The NAC train is leaving the station

Recently I spent a week with the InteropLabs team preparing a network access control interoperability demonstration for Interop New York, to be held Sept. 18-22. Although we wanted to update things from our initial round of testing conducted in the spring, our general objective was to replicate what we had done for Interop Las Vegas in May and not reengineer everything. Despite this modest goal we had almost 30 people, including our team and vendor engineers, working on the labs - more than we had for the Las Vegas show. This proves that NAC has become one of the hottest technologies of the year. I learned three main things from this latest round of testing:

The Trusted Computing Group (TCG) team is quickly getting its act together. Everyone wants to play with NAC powerhouses Cisco and Microsoft, but the lure of open protocols and industry standards is strong. TCG's work on NAC is ongoing, with most of the protocols defined. Still, compared with Cisco's more mature framework, we had no problem getting enthusiastic support to build a full TCG-based solution.

In some ways, TCG has a substantial advantage in terms of the number of products being developed in accordance with its specs. For example, we had two TCG policy servers, one from Juniper and an open source one. Meanwhile, Cisco is struggling with a patched-up policy server badly in need of a redesign, and Microsoft won't release Longhorn until next year.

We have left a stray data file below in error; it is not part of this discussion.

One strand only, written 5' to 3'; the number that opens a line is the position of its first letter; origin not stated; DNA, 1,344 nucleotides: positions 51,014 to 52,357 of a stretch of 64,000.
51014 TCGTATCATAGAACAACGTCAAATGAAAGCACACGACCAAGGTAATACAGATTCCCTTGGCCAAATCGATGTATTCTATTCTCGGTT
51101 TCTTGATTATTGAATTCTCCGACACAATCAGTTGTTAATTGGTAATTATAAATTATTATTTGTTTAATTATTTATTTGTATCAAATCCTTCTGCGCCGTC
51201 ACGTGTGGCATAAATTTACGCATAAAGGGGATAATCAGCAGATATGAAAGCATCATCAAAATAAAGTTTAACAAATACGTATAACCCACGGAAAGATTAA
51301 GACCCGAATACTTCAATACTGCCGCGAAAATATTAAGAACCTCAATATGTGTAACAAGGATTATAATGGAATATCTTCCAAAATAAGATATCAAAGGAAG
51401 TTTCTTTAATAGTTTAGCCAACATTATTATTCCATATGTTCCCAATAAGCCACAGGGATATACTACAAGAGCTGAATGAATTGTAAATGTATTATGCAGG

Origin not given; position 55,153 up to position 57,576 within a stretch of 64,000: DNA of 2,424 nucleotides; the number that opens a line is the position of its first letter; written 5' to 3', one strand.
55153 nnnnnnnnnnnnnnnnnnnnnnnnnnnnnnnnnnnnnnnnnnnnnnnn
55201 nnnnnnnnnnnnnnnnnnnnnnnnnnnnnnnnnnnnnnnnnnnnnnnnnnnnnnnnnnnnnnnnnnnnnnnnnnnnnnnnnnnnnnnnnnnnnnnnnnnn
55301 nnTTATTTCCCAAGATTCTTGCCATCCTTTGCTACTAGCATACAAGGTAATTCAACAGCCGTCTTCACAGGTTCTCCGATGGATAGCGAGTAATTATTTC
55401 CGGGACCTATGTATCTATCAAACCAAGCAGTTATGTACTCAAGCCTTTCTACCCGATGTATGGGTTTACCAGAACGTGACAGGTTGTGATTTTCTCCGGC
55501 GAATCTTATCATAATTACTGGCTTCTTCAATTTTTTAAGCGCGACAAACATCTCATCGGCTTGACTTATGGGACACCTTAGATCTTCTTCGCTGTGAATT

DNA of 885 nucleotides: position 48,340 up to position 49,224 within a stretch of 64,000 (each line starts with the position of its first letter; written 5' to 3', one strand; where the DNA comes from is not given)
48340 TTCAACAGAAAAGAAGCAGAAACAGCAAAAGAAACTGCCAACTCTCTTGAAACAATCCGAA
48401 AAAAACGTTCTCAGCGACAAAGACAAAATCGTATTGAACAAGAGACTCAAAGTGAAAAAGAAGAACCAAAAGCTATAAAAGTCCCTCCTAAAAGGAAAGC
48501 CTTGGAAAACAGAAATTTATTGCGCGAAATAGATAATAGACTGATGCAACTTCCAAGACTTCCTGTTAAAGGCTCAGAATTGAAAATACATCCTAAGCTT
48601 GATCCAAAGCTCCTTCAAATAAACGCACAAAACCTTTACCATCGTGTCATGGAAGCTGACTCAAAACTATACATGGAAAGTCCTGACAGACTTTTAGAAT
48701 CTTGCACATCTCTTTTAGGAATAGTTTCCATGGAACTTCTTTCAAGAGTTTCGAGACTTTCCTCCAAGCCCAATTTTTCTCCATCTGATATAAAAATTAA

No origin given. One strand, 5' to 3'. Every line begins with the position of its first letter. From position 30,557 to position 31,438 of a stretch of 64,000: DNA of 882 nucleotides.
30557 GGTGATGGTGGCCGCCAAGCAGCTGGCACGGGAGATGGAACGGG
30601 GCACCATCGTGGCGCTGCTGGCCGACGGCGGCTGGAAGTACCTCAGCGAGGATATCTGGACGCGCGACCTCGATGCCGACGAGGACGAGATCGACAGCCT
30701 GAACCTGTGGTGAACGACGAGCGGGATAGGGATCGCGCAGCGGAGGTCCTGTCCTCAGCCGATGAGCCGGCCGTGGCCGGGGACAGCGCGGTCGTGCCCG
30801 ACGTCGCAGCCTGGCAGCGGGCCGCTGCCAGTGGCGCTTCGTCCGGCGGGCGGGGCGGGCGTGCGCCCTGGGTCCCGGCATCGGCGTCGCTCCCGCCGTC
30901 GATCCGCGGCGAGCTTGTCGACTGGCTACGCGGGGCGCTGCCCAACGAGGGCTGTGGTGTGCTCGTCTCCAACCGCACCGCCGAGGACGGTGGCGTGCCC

Cisco has an amazingly broad solution and great industry support. When most people talk about NAC, they end up tongue-tied when it comes to the details. That's not good enough for a complete and successful deployment. Having a framework is nice, but having answers for all the details is critical. Cisco has those answers, either from its own portfolio or from a broad set of supporting partners.

Cisco's extensive enterprise experience should not be underestimated. Cisco is the big cheese of the LAN world and knows enough to cross NAC borders when the opportunity arises. For example, we were able to use the Cisco Clean Access appliance as part of the TCG demonstration, to fill in gaps in the TCG architecture.

Microsoft is marshalling its forces. For a product that won't ship for at least six months, we had an astonishing number of vendors gathered around the Microsoft table trying to make the Vista/Longhorn-based NAC solution work with their own products. This included hardware from Aruba Wireless Networks, Avaya, Cisco, Enterasys, Extreme Networks, HP and Nortel, along with software from Lockdown, Microsoft and Trend Micro. This tells me that when Microsoft does release Longhorn, it's going to be strong out of the gate with solutions and partners already in tow.

Even after spending all this time and energy taking in all three NAC schemes, I hope Microsoft, Cisco and TCG can come together on a single solution. In the long run, that would be better for everyone.

Latest NAC news.

Join the Network World communities on Facebook and LinkedIn to comment on topics that are top of mind.

Copyright © 2006 IDG Communications, Inc.

IT Salary Survey: The results are in